It’s a soft voice, insistent, swirling in my brain like mists on a morning hike after a rainy night. The soundless voice is chilling. I’m alone. The nights here are dark and people are strangers. The world around me seems bigger when darkness comes. Will that bigness pull me into that dark vortex? Last night I flipped on the porch light. The sky became even darker in contrast. A coyote howled on the mesa. Do coyotes howl to express their fear? My fear is a sensation. My chest is tight, my skull prickles. If I relax, the words may come.
A Dark Night for my soul
This isn't the beginning of a horror story. Even though the dark night before All Souls Day, is soon here, I don’t have a display of pumpkin, mums and ghost lights on my portal. My front yard right off the portal is a disaster zone with empty concrete bags, coffee cup lids and Lacroix cans strewn around among tools left out as a courtyard wall is taking shape. A wall to keep out intruders? No, I don’t carry that fear. A wall to protect plants more delicate than sage brush from harsh, cold spring winds, offer some shade from the intense sunlight. The workers come and go as they please. An air of a local culture of living in the moment, and responding to daily situations at home (trucks break down, the road is muddy, I don’t feel like working today). Weather adds a separate unpredictable dimension. The workers are messy in their operations, but the wall looks good. They know how to stucco. I have no control over this project any more. The voice in my head says, they’re stretching things out. They’re robbing you of your privileged white-woman money. Mind spinning tales of fear.
Fear of Belonging
Since I’ve moved to a new state, a strange environment, the voice of fear swirls in my brain. What if I don’t belong here? What if I don’t find people with similar values? What if living near family is not what it’s trumped up to be? I step out, join groups, meet people. Time is my enemy. It takes time to build trust, develop relationships that can stand the difficulties of a fast-paced, always changing world. If I stop reaching out, will anyone look for me, reach out? The phantom of aloneness hands me my tricky thoughts of fear.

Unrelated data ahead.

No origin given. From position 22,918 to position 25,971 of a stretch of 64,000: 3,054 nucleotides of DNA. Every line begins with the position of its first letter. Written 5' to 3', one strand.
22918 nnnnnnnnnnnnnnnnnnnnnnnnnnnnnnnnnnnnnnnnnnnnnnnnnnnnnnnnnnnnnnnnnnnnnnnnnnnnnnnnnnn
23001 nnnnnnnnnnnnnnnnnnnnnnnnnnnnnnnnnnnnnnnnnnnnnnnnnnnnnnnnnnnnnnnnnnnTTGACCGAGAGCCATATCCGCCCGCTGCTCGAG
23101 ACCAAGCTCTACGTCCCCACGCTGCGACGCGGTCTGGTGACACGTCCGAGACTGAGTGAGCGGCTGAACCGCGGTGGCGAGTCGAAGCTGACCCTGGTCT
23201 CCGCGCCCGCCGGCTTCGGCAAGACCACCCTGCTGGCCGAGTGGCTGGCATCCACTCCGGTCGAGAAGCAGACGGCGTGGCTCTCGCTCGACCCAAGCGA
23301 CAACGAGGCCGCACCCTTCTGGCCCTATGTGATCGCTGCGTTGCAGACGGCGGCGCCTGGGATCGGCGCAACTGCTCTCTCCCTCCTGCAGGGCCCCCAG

The Great Rift
When I arrived in Taos six months ago, I saw the mesa embraced by the Sangre de Cristo mountains. Pueblo Mountain rising in the center of the stretched-out arms like a heart, a bosom from which generosity flows, the Rio Pueblo river cascading to the Rio Grande, below which lies the great rift, the crack in the earth, a doorway to the underworld. The land looked like a woman lying on her back, welcoming me. The river is her lifegiving voice. The crack in the earth is the door to the (under) world of this planet. I’m nearing the time in my life of transition to another world. I don’t fear that transition. The Rio Grande rift is my reminder of what’s coming.
Fear of Others
It’s not in my bones to sit and wait for things to come. I move, I do, I use my brain. My fears rise when I meet my aloneness in the dark of night, when I feel my vulnerability as winds fly, am reminded of my white privileged status when I meet the others who are not so protected: the ones who are carving out a life on the mesa where land is cheap, water absent, roads are dirt and mud; the ones who live on pueblo land and want to protect their ways and values that rely on spirit and intuition. The spirit of land and sky, and an intuition that won’t fit white men’s regulations.
An Era of Fear
We live in an era of fear. Politics of fear create division and mistrust. A war full of fear and uncertainty tears apart the world. Those who have been cornered, flee or fight. Hunger and homelessness numbs resistance to policies and terrorism that rob people of their human dignity. The privileged in fear of the tsunami of disasters, violence, and criminality, bar themselves behind the walls of their homes, their gated communities, in privileged neighborhoods.
We don’t need Halloween to tickle our fears. Many refugees already have their fears; not just fear appropriate for a Halloween holiday, but gutwrenching fear while waiting to see if they’re welcome in a new land where they don’t speak the language, don’t know the values. Fears of climate change and aging propelled me to make my move. Can I belong in a small community where the poor rely on the rich while resenting them at the same time; where the educated need the natives to teach them how to survive on the land since they themselves have robbed the land in their pursuit of profit. I must wait to see if trusting my intuition that said, “move to a place where spirit will shake your certainties, will help you grow, where family wants to be community”, was a good choice. While waiting, I’m building a wall, cover my vegetable plot and make a small greenhouse; I stack extra firewood.
Time to be Still
The wood in the Kiva is turning into coals. The bread loaves finished baking and rest on the counter. Pear butter waits on the stove to be put in jars. the season of being inside is around the corner. As the natives say: “it’s the time of being still; the time when mother Earth sleeps”. Outside, the wind has blown the rain clouds away, the sun is out, evaporating the mists of fear. Time for a quiet walk.